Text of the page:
I moved to TN in 1988. That year, there were KKK standing on the corners of our small town in white robes trying to recruit. Anyone who says it's a thing of the past is crazy, it's just gone further underground. Having Obama elected seems to have drawn out the racists from the woodwork though. As a teacher, I'm appalled by what I hear from my students, who obviously are still learning it from mommy and daddy. As a teacher it is hugely frustrating to hear 8th graders talking the way they do. And this year it's been even worse.
I expect you'll have a hard time hitchhiking in the south, and if I were you, I'd be very careful. There's a lot of people really pissed off because we have a Black president. Lots of pick up trucks down here still waving the confederate flag.
It's no different (level of racism) in the inner city and even in areas of liberal/progressive America; racism is equally as bad and disgusting - both sides. Just look at the two black panther dudes supported by the ACLU/DoJ - intimidating white voters and they get off scott free.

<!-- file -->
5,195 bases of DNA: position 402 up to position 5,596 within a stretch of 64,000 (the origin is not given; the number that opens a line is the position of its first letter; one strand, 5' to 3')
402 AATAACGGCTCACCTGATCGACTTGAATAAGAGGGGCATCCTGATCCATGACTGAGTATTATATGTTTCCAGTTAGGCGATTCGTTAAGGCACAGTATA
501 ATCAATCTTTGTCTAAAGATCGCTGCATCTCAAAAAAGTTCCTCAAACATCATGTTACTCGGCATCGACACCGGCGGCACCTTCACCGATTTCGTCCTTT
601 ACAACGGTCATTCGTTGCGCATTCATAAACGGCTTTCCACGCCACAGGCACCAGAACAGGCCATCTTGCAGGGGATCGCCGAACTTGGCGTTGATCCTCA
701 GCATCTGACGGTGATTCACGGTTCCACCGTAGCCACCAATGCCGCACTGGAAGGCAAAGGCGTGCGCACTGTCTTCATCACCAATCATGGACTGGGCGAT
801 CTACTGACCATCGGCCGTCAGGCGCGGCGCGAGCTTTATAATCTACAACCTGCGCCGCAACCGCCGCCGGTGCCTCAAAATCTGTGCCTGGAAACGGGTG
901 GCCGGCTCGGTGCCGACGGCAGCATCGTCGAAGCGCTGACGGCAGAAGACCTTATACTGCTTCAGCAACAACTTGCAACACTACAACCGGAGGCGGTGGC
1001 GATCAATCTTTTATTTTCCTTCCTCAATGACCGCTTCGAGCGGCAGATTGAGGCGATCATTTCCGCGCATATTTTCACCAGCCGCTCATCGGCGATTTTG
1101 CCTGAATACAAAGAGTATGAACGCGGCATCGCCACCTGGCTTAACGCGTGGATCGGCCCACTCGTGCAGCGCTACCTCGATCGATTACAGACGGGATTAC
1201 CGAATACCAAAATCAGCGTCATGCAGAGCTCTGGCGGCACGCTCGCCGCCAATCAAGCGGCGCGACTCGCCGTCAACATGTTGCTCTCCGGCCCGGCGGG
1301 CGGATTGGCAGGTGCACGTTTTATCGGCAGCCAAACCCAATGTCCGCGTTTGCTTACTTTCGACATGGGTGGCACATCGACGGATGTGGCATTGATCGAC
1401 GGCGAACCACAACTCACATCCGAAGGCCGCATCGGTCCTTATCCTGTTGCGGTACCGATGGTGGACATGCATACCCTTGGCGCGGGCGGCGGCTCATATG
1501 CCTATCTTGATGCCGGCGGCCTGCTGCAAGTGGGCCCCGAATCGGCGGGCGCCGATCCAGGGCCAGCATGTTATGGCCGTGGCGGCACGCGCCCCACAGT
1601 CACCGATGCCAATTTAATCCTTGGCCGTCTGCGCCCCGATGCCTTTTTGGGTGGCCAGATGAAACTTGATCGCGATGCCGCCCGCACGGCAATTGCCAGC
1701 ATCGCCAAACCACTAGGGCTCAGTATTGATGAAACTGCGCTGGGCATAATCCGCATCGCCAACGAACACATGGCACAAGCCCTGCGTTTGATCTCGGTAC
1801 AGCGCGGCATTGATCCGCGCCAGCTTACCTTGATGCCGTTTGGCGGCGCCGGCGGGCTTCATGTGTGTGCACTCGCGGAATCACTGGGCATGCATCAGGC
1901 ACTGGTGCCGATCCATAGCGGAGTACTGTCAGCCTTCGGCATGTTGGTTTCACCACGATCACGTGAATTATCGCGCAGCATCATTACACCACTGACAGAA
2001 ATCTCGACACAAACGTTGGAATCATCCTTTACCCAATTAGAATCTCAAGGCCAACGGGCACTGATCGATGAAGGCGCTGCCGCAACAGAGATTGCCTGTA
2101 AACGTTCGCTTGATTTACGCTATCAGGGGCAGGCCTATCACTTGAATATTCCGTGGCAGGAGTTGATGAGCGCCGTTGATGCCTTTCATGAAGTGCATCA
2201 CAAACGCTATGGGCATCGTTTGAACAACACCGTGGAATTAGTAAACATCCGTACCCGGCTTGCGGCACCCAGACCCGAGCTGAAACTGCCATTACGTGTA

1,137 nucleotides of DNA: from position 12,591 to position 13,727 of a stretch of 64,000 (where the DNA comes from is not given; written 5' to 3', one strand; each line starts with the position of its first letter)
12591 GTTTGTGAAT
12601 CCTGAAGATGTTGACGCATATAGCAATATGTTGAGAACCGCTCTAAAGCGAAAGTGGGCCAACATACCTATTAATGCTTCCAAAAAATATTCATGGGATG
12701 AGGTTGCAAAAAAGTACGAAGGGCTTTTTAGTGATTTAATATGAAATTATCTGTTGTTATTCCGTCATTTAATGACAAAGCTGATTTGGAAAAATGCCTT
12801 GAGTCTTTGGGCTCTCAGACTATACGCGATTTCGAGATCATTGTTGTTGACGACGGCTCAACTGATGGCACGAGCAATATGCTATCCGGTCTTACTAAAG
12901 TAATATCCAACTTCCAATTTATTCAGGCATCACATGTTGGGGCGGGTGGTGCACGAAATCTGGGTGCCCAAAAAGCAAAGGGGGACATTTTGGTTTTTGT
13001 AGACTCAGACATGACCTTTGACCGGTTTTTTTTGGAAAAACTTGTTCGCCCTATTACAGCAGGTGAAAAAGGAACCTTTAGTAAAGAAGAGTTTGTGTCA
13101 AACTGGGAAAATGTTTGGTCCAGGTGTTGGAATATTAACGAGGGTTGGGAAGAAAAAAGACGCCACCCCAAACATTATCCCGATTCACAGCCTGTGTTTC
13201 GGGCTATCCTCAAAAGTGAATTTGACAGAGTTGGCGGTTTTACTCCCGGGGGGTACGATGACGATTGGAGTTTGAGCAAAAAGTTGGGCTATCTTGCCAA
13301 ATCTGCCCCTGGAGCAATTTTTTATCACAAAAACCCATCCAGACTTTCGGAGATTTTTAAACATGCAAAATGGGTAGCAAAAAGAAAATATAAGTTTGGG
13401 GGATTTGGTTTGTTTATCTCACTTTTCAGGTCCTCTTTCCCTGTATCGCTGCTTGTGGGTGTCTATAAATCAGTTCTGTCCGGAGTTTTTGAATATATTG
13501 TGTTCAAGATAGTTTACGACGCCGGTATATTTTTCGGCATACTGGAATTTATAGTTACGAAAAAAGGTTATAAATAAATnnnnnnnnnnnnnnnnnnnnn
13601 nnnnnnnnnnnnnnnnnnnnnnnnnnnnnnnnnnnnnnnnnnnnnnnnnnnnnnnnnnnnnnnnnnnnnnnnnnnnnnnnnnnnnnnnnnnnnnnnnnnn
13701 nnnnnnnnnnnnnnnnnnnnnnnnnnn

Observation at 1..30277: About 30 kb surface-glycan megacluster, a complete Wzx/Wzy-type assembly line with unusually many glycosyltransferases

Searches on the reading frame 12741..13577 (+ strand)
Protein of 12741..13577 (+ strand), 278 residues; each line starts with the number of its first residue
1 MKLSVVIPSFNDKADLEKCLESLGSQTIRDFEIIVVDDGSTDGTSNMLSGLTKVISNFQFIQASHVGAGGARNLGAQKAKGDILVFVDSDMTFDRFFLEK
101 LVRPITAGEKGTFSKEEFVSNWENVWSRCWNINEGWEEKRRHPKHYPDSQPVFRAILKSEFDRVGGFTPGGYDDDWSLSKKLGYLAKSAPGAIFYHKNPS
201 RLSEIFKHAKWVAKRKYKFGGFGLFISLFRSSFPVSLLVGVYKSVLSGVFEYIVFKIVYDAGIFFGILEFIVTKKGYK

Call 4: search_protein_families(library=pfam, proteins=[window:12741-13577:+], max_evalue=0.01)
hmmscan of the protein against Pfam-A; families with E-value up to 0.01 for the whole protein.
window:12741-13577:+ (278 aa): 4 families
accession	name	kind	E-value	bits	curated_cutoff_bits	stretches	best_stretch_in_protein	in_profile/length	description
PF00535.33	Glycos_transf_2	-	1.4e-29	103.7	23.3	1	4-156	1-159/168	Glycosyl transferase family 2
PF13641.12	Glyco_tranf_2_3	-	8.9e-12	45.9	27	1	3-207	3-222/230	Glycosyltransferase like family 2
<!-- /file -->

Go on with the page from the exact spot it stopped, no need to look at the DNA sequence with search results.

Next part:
JAK
09-04-2010, 20:57
I think organizations like the Black Panthers and the Jewish Anti-Defamation League are fundamentally different than the KKK and neo-nazis and so forth. Sure, some actions by those groups, considered in isolation, are often wrong, even deplorable, and might be similar to some actions by the KKK and neo-nazi groups, but some are some actions by police.

Are the Black Panthers racist? Sure, in a sense. So is the Jewish Anti-Demation League.
But not in the same sense that the KKK or Neo-Nazis are racist. Not even close.

Lone Wolf
09-04-2010, 20:59
Are the Black Panthers racist? Sure, in a sense. So is the Jewish Anti-Demation League.
But not in the same sense that the KKK or Neo-Nazis are racist. Not even close.

oh puhleese :rolleyes: you are seriously ignorant

JAK
09-04-2010, 21:05
Perhaps I am. I have heard of alot more violence from the KKK and neo-nazis, and police, than from the Black Panther Partry or the ADL. Just going by wh